The Avery Review
Critical Essays on Architecture
Read Issue 17
September—a time to refresh our critical faculties and take stock of the summer’s showing of gripping athleticism, tropical tableaux, and dystopic tower-blockbusters. This month, Cameron Cortez exposes state cleanliness campaigns in two Olympic cities; Millay Kogan and Marcus Owens consider how the tactics of adverse possession can be an act of urban protest; Catherine Seavitt Nordenson recasts Roberto Burle Marx as an ecological modernist; and Francesco Sebregondi delves into the paranoid futures of J.G. Ballard’s High-Rise.
A photograph of the Centro de Operações Preifetura in Rio de Janeiro—an "advanced intelligence system" used by the city to monitor urban comportment, analyzed in Cameron Cortez's essay on Olympic urbanisms in this month's Avery Review.
Now Available

The Arab City: Architecture and Representation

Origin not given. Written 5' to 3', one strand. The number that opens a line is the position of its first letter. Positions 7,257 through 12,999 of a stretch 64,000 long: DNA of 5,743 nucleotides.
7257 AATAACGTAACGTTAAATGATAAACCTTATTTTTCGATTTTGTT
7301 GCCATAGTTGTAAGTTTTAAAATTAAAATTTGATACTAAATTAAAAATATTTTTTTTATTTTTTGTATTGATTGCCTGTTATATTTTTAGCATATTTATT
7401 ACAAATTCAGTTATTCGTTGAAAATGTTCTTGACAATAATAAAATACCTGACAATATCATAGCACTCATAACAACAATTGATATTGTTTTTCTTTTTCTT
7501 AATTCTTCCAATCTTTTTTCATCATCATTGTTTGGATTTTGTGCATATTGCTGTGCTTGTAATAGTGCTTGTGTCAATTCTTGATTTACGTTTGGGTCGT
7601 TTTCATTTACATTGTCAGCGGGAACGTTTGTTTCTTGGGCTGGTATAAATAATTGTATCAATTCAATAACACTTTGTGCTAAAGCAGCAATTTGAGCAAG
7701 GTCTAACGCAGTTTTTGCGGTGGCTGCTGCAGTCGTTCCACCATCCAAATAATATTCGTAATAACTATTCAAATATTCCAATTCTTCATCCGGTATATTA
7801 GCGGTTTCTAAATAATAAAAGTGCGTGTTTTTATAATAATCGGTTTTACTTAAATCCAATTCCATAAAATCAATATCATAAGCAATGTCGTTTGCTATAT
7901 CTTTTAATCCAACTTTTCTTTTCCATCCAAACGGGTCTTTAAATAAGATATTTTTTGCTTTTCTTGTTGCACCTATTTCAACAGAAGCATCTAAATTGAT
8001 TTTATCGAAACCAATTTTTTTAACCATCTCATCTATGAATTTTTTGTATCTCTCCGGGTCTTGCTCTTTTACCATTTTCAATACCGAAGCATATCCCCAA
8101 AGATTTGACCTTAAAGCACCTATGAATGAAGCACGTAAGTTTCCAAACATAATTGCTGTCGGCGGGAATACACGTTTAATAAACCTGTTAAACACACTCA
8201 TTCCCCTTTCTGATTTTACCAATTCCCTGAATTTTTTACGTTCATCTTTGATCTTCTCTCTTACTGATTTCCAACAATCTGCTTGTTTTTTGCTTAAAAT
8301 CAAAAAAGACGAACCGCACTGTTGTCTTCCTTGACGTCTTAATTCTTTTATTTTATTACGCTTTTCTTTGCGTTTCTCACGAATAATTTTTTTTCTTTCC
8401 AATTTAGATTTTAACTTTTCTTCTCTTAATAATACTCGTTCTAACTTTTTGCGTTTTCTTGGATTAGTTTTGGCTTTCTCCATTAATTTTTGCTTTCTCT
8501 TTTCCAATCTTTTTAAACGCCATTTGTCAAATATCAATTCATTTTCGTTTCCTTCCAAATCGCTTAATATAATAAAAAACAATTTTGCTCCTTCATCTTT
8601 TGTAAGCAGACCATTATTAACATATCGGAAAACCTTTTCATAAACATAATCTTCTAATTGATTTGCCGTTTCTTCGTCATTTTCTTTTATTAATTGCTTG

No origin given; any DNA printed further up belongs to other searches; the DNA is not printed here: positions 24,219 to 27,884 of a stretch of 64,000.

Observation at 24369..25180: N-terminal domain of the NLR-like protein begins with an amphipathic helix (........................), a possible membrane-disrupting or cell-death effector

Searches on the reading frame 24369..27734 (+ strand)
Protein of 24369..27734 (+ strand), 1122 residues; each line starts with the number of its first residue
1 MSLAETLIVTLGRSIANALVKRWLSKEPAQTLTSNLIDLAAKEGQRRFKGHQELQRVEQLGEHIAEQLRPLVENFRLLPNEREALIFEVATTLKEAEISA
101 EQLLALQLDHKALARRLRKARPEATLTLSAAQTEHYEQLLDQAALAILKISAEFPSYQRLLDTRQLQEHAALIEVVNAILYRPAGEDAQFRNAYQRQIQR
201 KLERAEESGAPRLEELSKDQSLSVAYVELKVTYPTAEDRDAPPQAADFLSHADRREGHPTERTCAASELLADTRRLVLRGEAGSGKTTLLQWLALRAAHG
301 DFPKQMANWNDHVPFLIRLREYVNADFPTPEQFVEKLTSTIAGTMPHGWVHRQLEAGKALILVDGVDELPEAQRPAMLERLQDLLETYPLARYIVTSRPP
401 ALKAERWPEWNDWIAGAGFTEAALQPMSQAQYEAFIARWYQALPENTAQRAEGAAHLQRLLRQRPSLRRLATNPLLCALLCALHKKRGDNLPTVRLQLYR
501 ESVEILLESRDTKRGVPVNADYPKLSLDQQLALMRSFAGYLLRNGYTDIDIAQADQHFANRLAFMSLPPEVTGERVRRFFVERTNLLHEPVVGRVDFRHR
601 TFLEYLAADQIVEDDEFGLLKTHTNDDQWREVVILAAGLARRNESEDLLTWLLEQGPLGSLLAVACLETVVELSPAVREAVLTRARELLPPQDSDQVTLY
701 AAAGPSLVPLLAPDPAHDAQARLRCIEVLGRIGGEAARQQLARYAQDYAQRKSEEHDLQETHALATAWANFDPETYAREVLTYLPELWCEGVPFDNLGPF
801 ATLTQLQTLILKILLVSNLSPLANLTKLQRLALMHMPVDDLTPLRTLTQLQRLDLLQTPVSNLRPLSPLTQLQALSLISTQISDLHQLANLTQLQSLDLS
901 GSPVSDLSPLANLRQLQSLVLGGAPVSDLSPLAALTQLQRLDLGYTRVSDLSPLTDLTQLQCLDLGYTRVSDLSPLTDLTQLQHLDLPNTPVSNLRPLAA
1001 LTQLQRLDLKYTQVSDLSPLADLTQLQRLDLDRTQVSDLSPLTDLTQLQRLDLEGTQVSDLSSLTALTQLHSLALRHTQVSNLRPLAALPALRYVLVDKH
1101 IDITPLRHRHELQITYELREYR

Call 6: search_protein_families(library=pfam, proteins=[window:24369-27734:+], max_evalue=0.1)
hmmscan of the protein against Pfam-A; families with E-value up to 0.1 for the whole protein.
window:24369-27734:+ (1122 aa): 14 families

Edited by Amale Andraos and Nora Akawi, with Caitlin Blanchfield

Moving beyond reductive notions of identity, myths of authenticity, fetishized traditionalism, or the constructed opposition of tradition and modernity, The Arab City: Architecture and Representation critically engages contemporary architectural and urban production in the Middle East.

Taking the "Arab City" and "Islamic Architecture" as sites of investigation rather than given categories, this book reframes the region's buildings, cities, and landscapes and broadens its architectural and urban canons. Arab cities are multifaceted places and sites of layered historical imaginaries; defined by regional and territorial economies, they bridge scales of production and political engagement. The essays collected here investigate cultural representation, the evolution of historical cities, contemporary architectural practices, emerging urban conditions, and responsive urban imaginaries in the Arab World.